The analysis of divorce cases that involve child custody and support in Michigan has changed quite a bit over the last few decades. Family law courts have come to realize that both parents usually need to be involved in the child’s life, from a custody standpoint, and that both parents need to contribute to the child’s upbringing and welfare, from a support standpoint.
This wasn’t always the case. However, the evolution of family law courts means that they also take into account a wide variety of factors that they didn’t use to when they make important decisions involving children in a divorce case.
In recent years, the concept of “parental alienation” has become a factor that courts, sometimes, must consider in the overall dynamics of a divorce case. In its most basic form, the term “parental alienation” typically refers to the manipulation of a child by one parent to harm the relationship with the other parent. In short, it is a psychological concept that might have a significantly negative impact on one parent’s arguments about child custody and support in court.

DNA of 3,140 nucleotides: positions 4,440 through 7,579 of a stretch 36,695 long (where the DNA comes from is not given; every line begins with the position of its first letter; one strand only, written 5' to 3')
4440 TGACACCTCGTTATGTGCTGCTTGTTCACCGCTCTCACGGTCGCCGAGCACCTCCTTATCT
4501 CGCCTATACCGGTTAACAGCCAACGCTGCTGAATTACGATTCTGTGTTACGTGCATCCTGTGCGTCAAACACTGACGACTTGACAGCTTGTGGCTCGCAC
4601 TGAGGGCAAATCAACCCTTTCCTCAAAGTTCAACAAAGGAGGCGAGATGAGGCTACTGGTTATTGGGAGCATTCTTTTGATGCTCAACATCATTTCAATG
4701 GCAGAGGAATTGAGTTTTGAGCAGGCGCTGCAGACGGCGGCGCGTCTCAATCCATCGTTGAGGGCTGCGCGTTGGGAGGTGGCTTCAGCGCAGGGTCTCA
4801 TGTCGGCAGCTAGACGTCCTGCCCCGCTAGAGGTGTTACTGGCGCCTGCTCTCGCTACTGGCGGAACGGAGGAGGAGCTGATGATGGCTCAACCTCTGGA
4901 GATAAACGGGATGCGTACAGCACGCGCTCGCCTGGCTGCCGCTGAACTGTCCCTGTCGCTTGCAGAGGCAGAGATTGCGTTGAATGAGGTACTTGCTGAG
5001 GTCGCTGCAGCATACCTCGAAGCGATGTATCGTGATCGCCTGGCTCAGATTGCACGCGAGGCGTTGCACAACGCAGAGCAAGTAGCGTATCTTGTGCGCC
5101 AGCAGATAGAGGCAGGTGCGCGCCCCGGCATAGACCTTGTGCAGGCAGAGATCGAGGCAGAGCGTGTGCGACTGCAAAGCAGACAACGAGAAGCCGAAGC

Your unique divorce case
Most parents usually do what is best for their children, even when they are going through a tough divorce. However, when parental alienation is involved in a case, family law courts face unique challenges to make decisions about what is, ultimately, best for the family involved. Your unique divorce case has different facts and circumstances than any other.
At our law firm, we work to identify the unique factors in our clients’ divorce cases, conscious of the life-long impact the family law court’s decisions will have on all involved. For more information about how we might be able to help when parental alienation is involved in divorce cases in Michigan, please visit our website.